Sh1million ‘birthday daddy’ shelves political ambition to champion gay rights
An aspiring Kisumu politician, who is remembered for splashing close to Sh1 million for his one-year old son’s birthday party, has dropped his political ambition to champion for gay rights in the western region.
Douglas Otieno Owila, who was seeking to become the MCA for Migosi Ward, says there has been a gap when it comes to the sexual minorities accessing health care services in hospitals.
That, he says is what has informed his decision to drop his political ambition and instead actively champion for the rights of gay whose number in the region exceed 12,000.
Mr Owila, popularly known as ‘Daggy’, a public health officer, came into the lime light in late 2016 when he spent close to Sh1 million in a three-day birthday day party for his young son.
For his flamboyance Mr Owila received both praise and criticism on social media.
STIGMA AND DISCRIMINATION
“I have every reason to celebrate my son’s birthday in whichever way I want. I grew up in the era of biscuit quencher birthday parties, my son must live a different path,” Mr Owila said at the time.
Mr Owila would thereafter announce his political ambition. He has since had a change of heart and is now more concerned with the plight of the gay.
“I was to represent thousands of residents of Migosi ward, but I felt it was important to concentrate on a group that has been marginalized for long,” said Mr Owila.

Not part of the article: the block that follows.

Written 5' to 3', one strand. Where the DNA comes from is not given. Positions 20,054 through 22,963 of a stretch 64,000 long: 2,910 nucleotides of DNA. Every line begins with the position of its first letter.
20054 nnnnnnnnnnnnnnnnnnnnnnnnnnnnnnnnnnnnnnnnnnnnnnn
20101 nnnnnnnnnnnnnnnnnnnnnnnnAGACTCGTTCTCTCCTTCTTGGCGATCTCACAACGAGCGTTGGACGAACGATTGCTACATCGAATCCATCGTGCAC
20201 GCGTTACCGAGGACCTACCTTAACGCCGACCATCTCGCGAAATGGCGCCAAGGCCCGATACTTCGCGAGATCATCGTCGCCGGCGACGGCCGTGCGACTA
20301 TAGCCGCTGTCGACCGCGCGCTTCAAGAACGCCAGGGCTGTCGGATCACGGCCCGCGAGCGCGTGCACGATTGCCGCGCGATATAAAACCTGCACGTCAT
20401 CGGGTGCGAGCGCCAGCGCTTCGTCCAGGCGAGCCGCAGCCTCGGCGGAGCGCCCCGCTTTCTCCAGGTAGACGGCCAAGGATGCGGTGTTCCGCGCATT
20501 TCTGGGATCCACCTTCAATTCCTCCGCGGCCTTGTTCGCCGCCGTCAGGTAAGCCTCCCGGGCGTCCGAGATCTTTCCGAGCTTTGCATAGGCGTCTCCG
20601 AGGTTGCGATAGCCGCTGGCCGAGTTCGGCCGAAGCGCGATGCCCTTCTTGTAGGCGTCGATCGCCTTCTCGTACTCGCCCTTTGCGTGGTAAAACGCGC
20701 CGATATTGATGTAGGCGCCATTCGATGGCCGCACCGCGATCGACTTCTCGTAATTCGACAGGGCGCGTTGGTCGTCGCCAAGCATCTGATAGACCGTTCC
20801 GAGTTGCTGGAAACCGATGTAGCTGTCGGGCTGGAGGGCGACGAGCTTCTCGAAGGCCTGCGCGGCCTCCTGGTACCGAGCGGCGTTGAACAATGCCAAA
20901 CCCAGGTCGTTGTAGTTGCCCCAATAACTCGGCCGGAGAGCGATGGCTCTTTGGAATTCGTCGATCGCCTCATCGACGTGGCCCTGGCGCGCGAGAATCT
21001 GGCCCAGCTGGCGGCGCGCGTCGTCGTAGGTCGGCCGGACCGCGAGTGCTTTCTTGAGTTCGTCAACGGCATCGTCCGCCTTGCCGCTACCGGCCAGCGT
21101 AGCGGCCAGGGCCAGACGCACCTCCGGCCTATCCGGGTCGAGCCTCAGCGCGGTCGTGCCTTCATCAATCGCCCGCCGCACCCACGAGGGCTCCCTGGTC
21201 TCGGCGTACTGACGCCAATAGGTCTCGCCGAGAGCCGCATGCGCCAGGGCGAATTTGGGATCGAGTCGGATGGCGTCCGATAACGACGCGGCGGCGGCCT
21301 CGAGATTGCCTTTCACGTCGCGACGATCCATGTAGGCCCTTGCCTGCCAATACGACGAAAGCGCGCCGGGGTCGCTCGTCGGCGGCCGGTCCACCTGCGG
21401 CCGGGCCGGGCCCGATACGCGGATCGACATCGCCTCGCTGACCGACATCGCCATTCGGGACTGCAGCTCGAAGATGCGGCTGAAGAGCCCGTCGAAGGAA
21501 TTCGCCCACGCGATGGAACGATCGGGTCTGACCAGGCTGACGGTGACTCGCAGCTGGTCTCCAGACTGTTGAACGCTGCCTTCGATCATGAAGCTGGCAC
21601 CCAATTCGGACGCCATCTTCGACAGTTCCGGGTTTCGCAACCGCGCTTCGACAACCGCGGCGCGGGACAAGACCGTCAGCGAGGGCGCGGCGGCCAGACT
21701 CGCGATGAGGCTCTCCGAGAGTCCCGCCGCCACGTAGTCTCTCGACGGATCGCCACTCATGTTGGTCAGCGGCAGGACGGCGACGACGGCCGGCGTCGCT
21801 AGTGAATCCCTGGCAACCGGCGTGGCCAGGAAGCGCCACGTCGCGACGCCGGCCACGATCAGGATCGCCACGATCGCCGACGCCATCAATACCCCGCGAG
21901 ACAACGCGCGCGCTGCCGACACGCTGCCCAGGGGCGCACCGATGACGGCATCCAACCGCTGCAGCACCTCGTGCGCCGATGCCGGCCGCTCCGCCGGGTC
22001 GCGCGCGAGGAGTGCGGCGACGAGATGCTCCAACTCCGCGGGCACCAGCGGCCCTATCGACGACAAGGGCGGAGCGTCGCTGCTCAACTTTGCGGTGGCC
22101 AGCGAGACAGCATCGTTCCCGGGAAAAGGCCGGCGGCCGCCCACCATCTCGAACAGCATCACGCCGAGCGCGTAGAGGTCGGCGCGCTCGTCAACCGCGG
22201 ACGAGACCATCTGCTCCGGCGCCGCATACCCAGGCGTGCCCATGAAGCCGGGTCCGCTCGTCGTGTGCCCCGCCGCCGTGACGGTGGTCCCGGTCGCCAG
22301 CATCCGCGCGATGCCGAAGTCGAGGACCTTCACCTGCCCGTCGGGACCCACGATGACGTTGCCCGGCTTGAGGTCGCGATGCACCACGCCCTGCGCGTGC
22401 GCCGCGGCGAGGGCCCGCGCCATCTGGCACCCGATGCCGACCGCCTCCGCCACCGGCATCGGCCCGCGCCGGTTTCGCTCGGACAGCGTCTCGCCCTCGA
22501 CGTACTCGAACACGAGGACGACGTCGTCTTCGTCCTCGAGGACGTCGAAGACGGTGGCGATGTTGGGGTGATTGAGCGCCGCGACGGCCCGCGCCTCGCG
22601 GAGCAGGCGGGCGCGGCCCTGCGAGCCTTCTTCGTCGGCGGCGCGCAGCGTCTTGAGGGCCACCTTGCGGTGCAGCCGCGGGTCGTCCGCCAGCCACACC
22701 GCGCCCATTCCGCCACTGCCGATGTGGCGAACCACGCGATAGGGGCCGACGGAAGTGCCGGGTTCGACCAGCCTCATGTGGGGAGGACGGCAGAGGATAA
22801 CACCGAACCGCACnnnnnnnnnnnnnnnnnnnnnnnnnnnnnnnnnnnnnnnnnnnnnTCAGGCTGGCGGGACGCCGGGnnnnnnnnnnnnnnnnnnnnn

The 29-year-old says he had decided to concentrate on what he has been doing for years: fighting for the rights of sexual minorities such as lesbians, gays, bisexual, transgender and intersex (LGBTI).
“I want them to ensure this particular community access services without stigma and discrimination,” he said.
Some of the services he wants the group to access are cancer screening, anti-retroviral therapy and access to condoms and lubricants.
He is currently the director of Third Race Medical organization where young health practitioners engage each other on LGBTIs.
He said he intends to engage policy makers, Ministry of Health and county executives for health in western region to look into how the group can be integrated in the facilities.
“I am not vouching for recruitment of male having sex with males or females alike, but for the health rights of those who have already identified themselves as LGBTIs,” he said.
“To me it is not how they became, but how they can access health (care) services, whenever they need one,” he added.